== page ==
A lonely radio nerd. A poet. Vladimir Putin’s crackdown sweeps up ordinary Russians

FILE - Police officers detains a demonstrator with a poster that reads: "Freedom for Alexei Navalny,” in Pushkinskaya Square in Moscow on Sunday, June 4, 2023. In the last two years, ordinary Russians have been increasingly swept up in an unprecedented government crackdown, together with opposition politicians, independent journalists and human rights activists. (AP Photo, File)

FILE – Police officers detains a demonstrator with a poster that reads: “Freedom for Alexei Navalny,” in Pushkinskaya Square in Moscow on Sunday, June 4, 2023. In the last two years, ordinary Russians have been increasingly swept up in an unprecedented government crackdown, together with opposition politicians, independent journalists and human rights activists. (AP Photo, File)

TALLINN, Estonia (AP) — A lonely man jailed for criticizing the government on his ham radio. A poet assaulted by police after he recited a poem objecting to Russia’s war in Ukraine. A low-profile woman committed to a psychiatric facility for condemning the invasion on social media.

President Vladimir Putin’s 24 years in power are almost certain to be extended six more by this month’s presidential election. That leadership has transformed Russia. A country that tolerated some dissent is now one that ruthlessly suppresses it.

Along with opposition politicians, independent journalists and human rights activists, ordinary Russians have been increasingly swept up in a crackdown reminiscent of the Soviet era. Some human rights advocates compare the scale of the clampdown to the repression from the 1960s to the 1980s, when dissidents were prosecuted for “anti-Soviet propaganda.”

THREE YEARS IN PRISON FOR A RADIO AMATEUR

Vladimir Rumyantsev led a lonely life. The 63-year-old worked stoking the furnace at a wood-processing plant in Vologda, a city about 400 kilometers (250 miles) northeast of Moscow. He had no family apart from an estranged brother.

To entertain himself, he bought a couple of radio transmitters online and started broadcasting audiobooks and radio plays that he had liked, along with YouTube videos and podcasts by journalists critical of the Kremlin and the war in Ukraine. He also shared posts on his social network page in which independent media and bloggers talked about Russia’s attacks on civilian infrastructure in Ukraine.

Rumyantsev did not intend to reach a radio audience. According to his lawyer, Sergei Tikhonov, he listened on headphones in his own apartment.

In a letter from behind bars published by Russia’s prominent rights group OVD-Info, Rumyantsev said “tinkering with and improving” radios has been his hobby since Soviet times, and he decided to set up self-broadcasting as an alternative to Russia’s state TV, which was increasingly airing “patriotic hysteria.” To him, it seemed a better technological solution than Bluetooth speakers because the radio could reach everywhere in his apartment, he said in the letter.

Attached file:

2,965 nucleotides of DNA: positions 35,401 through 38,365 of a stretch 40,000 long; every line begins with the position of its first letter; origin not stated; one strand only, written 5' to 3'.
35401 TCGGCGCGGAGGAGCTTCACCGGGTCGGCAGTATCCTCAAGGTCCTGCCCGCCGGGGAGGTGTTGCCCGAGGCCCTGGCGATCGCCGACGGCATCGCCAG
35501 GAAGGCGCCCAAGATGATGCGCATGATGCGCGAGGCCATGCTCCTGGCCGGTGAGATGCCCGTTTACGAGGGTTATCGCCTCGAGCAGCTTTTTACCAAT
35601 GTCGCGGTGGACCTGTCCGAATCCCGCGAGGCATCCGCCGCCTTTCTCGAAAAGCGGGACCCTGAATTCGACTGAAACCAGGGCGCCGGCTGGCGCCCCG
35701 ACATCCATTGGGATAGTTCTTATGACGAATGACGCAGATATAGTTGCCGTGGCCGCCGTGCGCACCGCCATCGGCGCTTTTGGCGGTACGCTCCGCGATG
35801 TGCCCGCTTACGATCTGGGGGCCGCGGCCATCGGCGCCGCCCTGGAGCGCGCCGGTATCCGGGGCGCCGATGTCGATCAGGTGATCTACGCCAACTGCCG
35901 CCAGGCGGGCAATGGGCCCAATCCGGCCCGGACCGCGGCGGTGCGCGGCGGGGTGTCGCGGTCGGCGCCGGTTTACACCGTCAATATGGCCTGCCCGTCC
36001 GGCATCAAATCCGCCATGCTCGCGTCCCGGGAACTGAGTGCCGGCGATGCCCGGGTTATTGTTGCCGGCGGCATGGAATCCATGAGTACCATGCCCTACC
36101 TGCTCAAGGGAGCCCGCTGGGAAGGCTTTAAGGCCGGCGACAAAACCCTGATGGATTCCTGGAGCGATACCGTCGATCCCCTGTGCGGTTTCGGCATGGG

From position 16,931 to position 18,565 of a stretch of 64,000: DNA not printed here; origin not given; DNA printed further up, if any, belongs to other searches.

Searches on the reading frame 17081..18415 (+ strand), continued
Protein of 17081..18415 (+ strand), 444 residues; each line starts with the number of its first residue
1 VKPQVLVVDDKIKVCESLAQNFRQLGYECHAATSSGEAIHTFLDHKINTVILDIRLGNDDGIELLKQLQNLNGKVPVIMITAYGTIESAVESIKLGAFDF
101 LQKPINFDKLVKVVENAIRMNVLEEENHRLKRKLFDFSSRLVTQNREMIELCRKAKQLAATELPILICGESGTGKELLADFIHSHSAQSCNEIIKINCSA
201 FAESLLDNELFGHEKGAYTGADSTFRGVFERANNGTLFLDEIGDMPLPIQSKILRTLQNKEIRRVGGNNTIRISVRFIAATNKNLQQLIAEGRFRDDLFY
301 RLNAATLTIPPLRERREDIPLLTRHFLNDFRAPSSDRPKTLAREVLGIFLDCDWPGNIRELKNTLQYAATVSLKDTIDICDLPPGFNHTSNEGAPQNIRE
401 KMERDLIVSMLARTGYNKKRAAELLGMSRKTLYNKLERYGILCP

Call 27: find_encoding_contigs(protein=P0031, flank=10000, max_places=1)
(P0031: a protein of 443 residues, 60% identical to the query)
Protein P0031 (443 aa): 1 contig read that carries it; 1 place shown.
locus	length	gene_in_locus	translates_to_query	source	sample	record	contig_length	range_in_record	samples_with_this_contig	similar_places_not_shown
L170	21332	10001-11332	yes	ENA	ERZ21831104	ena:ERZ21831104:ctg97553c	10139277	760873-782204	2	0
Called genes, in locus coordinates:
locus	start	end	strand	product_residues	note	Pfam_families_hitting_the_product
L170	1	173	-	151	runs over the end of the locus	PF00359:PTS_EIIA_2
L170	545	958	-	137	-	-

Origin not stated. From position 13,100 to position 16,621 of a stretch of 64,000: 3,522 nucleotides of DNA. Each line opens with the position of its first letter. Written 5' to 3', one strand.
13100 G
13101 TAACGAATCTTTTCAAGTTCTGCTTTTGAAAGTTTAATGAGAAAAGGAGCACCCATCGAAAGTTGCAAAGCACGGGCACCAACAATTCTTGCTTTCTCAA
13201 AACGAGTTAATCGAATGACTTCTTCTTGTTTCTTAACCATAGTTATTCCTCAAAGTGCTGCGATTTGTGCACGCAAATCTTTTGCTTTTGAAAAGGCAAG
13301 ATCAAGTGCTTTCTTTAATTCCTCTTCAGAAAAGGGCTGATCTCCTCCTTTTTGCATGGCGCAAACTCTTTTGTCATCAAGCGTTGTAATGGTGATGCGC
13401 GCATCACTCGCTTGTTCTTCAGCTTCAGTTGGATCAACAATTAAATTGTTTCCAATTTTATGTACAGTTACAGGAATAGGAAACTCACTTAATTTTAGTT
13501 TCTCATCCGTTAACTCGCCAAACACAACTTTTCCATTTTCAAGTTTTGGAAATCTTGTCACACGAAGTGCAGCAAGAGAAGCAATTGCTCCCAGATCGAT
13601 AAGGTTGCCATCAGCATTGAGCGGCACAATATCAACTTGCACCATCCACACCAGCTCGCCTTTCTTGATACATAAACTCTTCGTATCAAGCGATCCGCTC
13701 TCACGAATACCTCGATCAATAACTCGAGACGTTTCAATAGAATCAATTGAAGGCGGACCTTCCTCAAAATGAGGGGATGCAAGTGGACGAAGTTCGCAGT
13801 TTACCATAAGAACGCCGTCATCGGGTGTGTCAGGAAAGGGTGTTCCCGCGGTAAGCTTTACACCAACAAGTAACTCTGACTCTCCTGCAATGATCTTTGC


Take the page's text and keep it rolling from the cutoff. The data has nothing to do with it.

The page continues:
But his social media activity eventually put him on the authorities’ radar, and they discovered his radio frequency. In July 2022, police arrested Rumyantsev, accusing him of “spreading knowingly false information” about the Russian army — a criminal charge authorities introduced shortly after invading Ukraine.

Rumyantsev rejected the charges and insisted on his constitutional right to freely collect and disseminate information, Tikhonov says. The law under which Rumyantsev was charged effectively criminalized any expression about the war that deviated from the Kremlin’s official narrative. In December 2022, he was convicted and sentenced to three years in prison.

Tikhonov visits Rumyantsev every so often in a penal colony about 200 kilometers away (125 miles) from Vologda and described him as “calm and resilient,” even though incarceration has taken its toll on his health.

He said Rumyantsev deliberately chose to speak out against the war and refuses to apply for parole as “it is unacceptable for him to admit guilt, even as a formality.”

Russian media reported on the case against Rumyantsev when he was in pretrial detention, and he started getting many letters of support, Tikhonov said. Some supporters put money in his prison account, while others have sent supplies — mostly food, but also books and personal hygiene items, according to the lawyer.